Relying on a single income source is risky, a risk the rich aren’t willing to take. Instead, they focus on creating diverse income streams. This could be through running a business, being a consultant, or being a paid speaker. This approach ensures that if one income stream takes a hit, there are others to fall back on. The rich actively work on achieving more than one source of income. The rich produce multiple income streams through their talents, experience, and skills. Most people have one income stream, selling their time for a paycheck.

6. The rich invest in cash-flowing assets

The rich also love cash-flowing assets like intellectual property, royalties, owning dividend-paying stocks, owning rental properties, and digital assets like websites or YouTube channels. Cash-flowing assets pay you to own them and can be primarily passive income once the initial work to build or buy them is done. People who accumulate wealth typically do not keep their money stagnant. The rich love acquiring and building assets that generate a steady cash flow. This habit of investing or creating income-producing assets enables them to increase their wealth over time, most of the time achieving financial freedom. Most people are the cash-flowing asset of their employer and the companies they repeatedly buy products and subscriptions from.

7. The rich are life-long learners

Learning doesn’t stop for the rich once they’ve made their money. On the contrary, they understand that to maintain and grow their wealth, they must continuously learn and adapt. They stay updated with market trends, invest in learning new skills, and never shy away from seeking expert advice. Their commitment to ongoing education is a significant factor in their financial success. For most people, their education ended when they left school.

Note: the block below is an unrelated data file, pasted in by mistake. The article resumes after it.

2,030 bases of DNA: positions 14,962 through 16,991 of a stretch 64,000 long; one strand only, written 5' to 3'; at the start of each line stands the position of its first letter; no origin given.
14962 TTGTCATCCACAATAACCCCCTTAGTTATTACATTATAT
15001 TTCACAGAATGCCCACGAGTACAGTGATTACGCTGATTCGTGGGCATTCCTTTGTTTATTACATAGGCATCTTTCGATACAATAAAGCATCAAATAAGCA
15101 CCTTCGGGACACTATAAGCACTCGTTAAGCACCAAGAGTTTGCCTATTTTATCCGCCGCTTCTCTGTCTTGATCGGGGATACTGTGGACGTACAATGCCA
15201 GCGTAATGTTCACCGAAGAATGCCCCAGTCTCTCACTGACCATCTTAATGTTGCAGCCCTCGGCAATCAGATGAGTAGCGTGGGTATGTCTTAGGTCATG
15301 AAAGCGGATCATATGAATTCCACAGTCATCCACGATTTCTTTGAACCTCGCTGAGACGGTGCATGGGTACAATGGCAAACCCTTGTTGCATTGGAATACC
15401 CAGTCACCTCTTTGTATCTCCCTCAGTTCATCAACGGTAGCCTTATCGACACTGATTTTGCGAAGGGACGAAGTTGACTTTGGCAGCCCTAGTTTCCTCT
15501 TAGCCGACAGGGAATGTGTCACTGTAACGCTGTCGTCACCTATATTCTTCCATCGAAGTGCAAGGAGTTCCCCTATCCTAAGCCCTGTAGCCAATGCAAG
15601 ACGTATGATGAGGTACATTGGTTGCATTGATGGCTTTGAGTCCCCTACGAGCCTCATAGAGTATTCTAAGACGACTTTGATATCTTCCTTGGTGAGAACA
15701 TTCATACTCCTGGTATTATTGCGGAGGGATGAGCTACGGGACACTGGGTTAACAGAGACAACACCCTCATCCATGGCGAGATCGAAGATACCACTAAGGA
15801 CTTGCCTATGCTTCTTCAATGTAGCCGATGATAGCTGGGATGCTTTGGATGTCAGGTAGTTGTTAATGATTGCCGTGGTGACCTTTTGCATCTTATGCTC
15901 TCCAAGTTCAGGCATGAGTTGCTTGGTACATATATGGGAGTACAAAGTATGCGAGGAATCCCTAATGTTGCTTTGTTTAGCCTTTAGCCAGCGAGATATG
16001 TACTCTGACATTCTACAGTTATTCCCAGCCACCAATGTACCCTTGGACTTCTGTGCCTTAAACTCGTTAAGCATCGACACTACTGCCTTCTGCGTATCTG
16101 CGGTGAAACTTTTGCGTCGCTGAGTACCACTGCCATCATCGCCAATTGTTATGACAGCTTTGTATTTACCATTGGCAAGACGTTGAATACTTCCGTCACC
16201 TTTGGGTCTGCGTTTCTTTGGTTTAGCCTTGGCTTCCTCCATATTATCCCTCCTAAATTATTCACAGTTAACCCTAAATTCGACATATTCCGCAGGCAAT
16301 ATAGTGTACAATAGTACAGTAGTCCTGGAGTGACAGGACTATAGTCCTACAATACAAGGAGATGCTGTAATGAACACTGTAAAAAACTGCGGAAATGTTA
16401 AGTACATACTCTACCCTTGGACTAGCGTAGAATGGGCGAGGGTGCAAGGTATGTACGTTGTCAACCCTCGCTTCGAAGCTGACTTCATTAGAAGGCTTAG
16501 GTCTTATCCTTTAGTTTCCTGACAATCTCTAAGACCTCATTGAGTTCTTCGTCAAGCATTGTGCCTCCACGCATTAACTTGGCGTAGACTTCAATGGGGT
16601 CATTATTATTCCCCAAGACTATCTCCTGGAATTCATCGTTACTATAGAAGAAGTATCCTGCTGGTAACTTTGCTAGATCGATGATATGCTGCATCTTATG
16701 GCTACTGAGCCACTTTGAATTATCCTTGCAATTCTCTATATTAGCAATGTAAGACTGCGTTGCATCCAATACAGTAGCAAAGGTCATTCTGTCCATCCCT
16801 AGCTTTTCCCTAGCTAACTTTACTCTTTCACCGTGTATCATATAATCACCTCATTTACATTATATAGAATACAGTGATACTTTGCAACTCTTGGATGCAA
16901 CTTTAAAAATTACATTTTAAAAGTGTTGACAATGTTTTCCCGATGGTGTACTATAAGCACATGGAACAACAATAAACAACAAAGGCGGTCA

Key Takeaways

  • The rich concentrate on future financial stability rather than immediate gratification.
  • They pursue clear, well-defined business and investment objectives and remain unwavering.
  • Prosperous individuals aren’t hesitant to use leverage, saving their time and efforts for high-value tasks.
  • They harness the potential of exponential growth in both their business and investments.
  • Diversification of income streams helps them mitigate financial risks.
  • Investing in cash-generating assets is a prevalent practice among the wealthy.
  • Continuous learning and adaptation are integral to their sustained financial success.


The wealth of affluent individuals isn’t a coincidence or a result of sheer luck. Their particular set of financial habits places them in their unique position. A focus on future financial success, the unyielding pursuit of specific business goals, skillful use of leverage, and an eye for exponential growth are cornerstones of their strategy. They mitigate risks with diversified income streams and continuously invest in assets that provide cash flow. Ultimately, their commitment to lifelong learning ensures they stay ahead, making necessary adjustments as markets evolve. These seven habits reflect the strategic, disciplined, and proactive approach to wealth accumulation that characterizes the rich.